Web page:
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In late 2002 signs of a new flu pandemic emerged in Asia. The first reported case of the often-fatal virus occurred in China, spreading as doctors and other health care workers traveled throughout Asia and beyond. By early 2003 severe acute respiratory syndrome, or SARS, had infected hundreds of people in 37 countries.

At about that time, Peter Nakada received a call for help. Several global reinsurance companies asked Nakada, a risk management expert who specializes in catastrophic events, to create a computer model that would help them evaluate the transmission and lethal potential of the new virus.

Nakada, who heads the life risks and capital markets units of Risk Management Solutions (RMS) at the firm’s Hoboken, New Jersey, office, built and delivered the software to his reinsurance clients, then decided to shop it to the life insurance market. That was when Nakada, sitting across a table from the chief actuary of one of the largest U.K.-based life insurers, learned of a new catastrophe. Though the flu software was very interesting, the actuary said, SARS “isn’t what keeps me awake at night.”

What disturbed the actuary’s slumber was not death but life: catastrophic longevity. The risk that many more people would live a lot longer than anyone had imagined had become the scariest scenario in life insurance.

There is no doubt that over the past century life spans have increased — a trend that has accelerated in recent decades. But when it comes to planning for retirement income security, budgeting economic resources or even creating shareholder value in public companies, expanding life expectancy is wreaking havoc on balance sheets and heightening financial risk for governments and individuals alike. “It’s been recognized that mortality is improving,” says Zorast Wadia, principal and consulting actuary on the pension-risk management team in the New York office of actuarial consulting firm Milliman. “There’s no hiding that fact.”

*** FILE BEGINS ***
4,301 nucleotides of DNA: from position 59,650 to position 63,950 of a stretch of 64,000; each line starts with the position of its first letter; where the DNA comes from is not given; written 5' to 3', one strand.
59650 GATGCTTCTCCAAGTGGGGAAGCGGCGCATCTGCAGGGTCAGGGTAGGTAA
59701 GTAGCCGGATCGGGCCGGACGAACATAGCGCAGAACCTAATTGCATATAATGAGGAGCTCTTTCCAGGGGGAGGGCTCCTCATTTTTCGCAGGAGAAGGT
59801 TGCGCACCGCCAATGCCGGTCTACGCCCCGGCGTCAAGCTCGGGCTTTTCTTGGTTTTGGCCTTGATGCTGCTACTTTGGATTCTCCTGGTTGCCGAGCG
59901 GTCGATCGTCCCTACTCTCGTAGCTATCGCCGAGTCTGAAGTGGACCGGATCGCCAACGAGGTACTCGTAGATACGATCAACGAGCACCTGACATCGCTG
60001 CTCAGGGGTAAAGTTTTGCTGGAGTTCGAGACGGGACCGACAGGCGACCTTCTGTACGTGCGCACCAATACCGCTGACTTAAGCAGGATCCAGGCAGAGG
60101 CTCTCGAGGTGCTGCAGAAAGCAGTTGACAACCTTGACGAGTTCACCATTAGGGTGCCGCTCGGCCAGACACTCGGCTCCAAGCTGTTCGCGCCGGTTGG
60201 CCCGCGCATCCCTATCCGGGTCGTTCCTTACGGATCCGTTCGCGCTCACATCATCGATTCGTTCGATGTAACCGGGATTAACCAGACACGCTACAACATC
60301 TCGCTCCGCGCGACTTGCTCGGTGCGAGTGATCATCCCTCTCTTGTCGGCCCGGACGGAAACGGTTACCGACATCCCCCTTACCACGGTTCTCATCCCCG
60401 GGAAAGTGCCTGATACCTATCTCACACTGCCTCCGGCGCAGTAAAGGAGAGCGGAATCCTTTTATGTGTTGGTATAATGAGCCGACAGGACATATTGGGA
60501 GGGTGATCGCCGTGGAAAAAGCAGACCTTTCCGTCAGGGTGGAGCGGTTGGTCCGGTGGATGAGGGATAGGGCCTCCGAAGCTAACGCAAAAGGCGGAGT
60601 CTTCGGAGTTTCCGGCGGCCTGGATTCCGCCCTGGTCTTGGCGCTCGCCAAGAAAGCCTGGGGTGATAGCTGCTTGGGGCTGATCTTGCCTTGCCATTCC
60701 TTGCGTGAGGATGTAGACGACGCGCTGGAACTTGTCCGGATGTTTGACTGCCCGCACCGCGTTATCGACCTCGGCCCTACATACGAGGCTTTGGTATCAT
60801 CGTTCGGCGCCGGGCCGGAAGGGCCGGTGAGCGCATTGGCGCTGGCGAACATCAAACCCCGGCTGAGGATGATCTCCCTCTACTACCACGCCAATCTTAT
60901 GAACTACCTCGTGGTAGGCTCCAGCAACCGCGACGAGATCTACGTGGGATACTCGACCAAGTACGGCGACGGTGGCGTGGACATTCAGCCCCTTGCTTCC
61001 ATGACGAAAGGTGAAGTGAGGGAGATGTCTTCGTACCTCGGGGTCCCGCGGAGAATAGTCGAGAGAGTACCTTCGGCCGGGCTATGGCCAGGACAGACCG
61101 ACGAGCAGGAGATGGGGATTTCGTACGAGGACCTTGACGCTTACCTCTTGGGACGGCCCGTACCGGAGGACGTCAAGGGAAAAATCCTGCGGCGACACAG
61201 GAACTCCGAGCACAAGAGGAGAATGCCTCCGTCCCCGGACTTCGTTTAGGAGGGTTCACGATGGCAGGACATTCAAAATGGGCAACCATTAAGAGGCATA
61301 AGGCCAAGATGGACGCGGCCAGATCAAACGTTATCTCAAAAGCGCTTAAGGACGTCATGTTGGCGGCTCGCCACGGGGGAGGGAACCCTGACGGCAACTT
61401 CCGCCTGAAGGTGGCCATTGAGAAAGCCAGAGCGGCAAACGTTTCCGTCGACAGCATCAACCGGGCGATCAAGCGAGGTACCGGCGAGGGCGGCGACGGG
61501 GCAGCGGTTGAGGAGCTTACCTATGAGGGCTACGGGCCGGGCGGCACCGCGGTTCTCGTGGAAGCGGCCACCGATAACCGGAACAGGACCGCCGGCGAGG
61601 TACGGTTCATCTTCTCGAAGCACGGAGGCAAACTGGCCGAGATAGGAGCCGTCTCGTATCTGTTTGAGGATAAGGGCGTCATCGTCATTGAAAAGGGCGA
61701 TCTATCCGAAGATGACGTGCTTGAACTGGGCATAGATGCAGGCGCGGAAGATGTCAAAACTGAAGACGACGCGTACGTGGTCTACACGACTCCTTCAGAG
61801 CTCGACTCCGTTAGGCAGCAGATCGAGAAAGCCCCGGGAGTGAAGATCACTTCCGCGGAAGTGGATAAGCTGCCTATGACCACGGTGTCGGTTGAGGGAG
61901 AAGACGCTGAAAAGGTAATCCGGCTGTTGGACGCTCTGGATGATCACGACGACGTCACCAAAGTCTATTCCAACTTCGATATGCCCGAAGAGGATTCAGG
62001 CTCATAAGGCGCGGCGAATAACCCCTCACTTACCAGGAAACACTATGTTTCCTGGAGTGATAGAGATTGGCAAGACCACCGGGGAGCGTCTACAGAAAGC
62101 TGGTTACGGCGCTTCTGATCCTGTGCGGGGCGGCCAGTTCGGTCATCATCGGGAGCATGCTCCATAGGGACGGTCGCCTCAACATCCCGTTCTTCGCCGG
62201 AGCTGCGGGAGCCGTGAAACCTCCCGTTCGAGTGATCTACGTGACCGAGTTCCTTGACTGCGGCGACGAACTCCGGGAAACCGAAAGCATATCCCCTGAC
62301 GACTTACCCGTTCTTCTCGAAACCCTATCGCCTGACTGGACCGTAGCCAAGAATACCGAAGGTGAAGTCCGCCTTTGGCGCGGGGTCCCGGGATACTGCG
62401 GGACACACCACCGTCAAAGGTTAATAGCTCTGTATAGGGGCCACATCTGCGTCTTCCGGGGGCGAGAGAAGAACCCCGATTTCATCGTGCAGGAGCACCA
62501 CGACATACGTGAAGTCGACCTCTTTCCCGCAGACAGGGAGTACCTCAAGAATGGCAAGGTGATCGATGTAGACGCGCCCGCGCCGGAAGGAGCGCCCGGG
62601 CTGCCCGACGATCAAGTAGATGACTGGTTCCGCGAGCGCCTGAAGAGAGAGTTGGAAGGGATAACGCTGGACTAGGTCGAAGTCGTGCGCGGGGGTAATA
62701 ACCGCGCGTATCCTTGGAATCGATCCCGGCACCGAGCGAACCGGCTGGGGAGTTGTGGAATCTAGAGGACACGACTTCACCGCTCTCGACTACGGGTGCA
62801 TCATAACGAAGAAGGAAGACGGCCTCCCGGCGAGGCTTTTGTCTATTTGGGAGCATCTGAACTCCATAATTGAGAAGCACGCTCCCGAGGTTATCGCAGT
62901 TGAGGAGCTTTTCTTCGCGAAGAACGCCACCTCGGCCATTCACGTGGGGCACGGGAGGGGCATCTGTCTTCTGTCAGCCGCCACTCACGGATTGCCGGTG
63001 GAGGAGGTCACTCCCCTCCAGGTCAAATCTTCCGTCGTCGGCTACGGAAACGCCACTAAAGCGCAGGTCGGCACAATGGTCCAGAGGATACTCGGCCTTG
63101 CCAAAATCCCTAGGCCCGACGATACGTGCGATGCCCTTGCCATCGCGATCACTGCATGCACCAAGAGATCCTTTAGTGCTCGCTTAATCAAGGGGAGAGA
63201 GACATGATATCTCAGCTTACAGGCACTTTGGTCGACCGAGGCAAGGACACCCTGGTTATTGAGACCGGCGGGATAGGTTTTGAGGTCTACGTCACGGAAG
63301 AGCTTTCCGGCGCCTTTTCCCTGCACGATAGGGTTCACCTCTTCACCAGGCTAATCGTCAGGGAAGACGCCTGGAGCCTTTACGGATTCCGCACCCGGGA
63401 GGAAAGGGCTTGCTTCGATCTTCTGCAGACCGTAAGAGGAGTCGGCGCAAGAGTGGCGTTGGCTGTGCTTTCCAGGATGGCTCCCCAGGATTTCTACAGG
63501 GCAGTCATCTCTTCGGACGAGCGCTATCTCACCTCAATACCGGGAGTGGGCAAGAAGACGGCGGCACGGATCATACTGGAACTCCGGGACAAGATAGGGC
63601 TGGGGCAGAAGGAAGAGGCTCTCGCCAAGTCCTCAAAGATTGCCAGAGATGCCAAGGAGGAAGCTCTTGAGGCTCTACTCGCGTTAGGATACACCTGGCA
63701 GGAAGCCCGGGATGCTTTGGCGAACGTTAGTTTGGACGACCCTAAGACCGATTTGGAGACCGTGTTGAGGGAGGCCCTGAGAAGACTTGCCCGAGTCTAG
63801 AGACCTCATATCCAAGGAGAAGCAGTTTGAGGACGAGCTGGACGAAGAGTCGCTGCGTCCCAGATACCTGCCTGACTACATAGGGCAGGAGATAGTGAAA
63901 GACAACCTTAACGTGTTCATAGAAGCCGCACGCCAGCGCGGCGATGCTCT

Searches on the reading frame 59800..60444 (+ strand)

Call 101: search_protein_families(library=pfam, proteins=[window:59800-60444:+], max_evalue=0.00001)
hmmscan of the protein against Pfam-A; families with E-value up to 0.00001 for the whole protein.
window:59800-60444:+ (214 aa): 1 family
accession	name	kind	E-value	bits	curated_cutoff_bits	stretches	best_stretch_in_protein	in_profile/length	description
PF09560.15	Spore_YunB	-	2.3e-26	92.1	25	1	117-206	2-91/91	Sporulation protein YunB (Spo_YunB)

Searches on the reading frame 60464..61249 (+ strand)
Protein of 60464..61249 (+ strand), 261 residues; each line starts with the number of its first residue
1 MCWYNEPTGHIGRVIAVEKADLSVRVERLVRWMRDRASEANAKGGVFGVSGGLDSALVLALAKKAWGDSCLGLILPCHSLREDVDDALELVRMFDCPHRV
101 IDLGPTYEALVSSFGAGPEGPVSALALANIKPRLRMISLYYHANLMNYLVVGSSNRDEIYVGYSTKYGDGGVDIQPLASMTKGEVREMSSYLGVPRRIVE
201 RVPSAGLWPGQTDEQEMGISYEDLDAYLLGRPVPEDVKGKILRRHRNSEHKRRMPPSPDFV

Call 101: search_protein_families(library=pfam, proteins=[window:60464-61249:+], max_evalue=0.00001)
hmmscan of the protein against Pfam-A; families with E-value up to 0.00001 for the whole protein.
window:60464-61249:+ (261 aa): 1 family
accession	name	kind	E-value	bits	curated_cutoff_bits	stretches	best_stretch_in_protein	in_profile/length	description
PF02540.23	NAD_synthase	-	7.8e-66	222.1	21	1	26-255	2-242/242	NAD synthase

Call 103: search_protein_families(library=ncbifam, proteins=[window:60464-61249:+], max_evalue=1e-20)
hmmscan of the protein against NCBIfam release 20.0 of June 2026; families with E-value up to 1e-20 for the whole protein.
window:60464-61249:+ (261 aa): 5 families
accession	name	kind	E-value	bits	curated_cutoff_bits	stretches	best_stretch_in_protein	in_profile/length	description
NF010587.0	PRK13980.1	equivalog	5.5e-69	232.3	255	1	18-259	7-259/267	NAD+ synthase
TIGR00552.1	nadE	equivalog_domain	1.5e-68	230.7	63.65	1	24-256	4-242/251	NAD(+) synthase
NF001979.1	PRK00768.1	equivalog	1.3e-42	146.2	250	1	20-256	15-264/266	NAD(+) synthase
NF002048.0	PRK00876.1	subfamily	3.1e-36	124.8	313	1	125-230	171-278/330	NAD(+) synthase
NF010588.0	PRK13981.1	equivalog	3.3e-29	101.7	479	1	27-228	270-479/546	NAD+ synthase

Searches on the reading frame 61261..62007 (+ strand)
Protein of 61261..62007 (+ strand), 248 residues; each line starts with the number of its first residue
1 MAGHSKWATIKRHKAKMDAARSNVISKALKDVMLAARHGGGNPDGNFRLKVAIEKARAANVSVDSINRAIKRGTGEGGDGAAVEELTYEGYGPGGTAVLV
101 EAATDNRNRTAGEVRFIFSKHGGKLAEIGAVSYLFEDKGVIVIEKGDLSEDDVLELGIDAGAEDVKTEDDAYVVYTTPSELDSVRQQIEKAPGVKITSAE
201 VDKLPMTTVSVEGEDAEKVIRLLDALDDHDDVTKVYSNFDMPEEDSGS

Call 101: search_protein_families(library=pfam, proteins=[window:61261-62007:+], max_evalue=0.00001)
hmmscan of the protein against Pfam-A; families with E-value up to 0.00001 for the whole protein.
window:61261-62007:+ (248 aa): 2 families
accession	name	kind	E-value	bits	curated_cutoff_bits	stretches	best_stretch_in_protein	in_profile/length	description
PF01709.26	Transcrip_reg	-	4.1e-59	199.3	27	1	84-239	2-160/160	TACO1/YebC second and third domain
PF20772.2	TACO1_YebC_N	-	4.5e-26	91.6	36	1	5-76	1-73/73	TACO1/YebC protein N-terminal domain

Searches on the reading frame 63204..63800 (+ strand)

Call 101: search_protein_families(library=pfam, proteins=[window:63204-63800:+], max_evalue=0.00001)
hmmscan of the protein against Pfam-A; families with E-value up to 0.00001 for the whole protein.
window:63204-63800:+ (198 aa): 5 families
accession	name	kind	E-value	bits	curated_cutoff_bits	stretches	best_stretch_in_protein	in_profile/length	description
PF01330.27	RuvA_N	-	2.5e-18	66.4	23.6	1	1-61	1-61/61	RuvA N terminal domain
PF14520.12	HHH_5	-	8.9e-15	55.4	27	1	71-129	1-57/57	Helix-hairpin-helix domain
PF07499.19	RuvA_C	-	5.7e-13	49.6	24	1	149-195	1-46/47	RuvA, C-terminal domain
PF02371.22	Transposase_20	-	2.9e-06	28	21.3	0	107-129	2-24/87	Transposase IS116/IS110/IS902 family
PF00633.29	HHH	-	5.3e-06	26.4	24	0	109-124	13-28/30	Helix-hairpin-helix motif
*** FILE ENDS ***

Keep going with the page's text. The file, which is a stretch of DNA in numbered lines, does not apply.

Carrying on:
After his encounter with the actuary, Nakada returned to RMS with a new mission: to build a risk model that would project life expectancy for a given population. After two years of research and engineering, RMS released a program with 10,000 hypothetical paths that could influence longevity. One key finding revealed by the new model: There is a one-in-100 chance that the average pensioner in the U.S., Canada and 13 other developed countries will live five years longer than currently projected by actuarial tables. Though the families of these European, Australian and North American retirees will likely welcome having them around, this unanticipated decline in mortality will cost defined benefit plans a cool $1 trillion.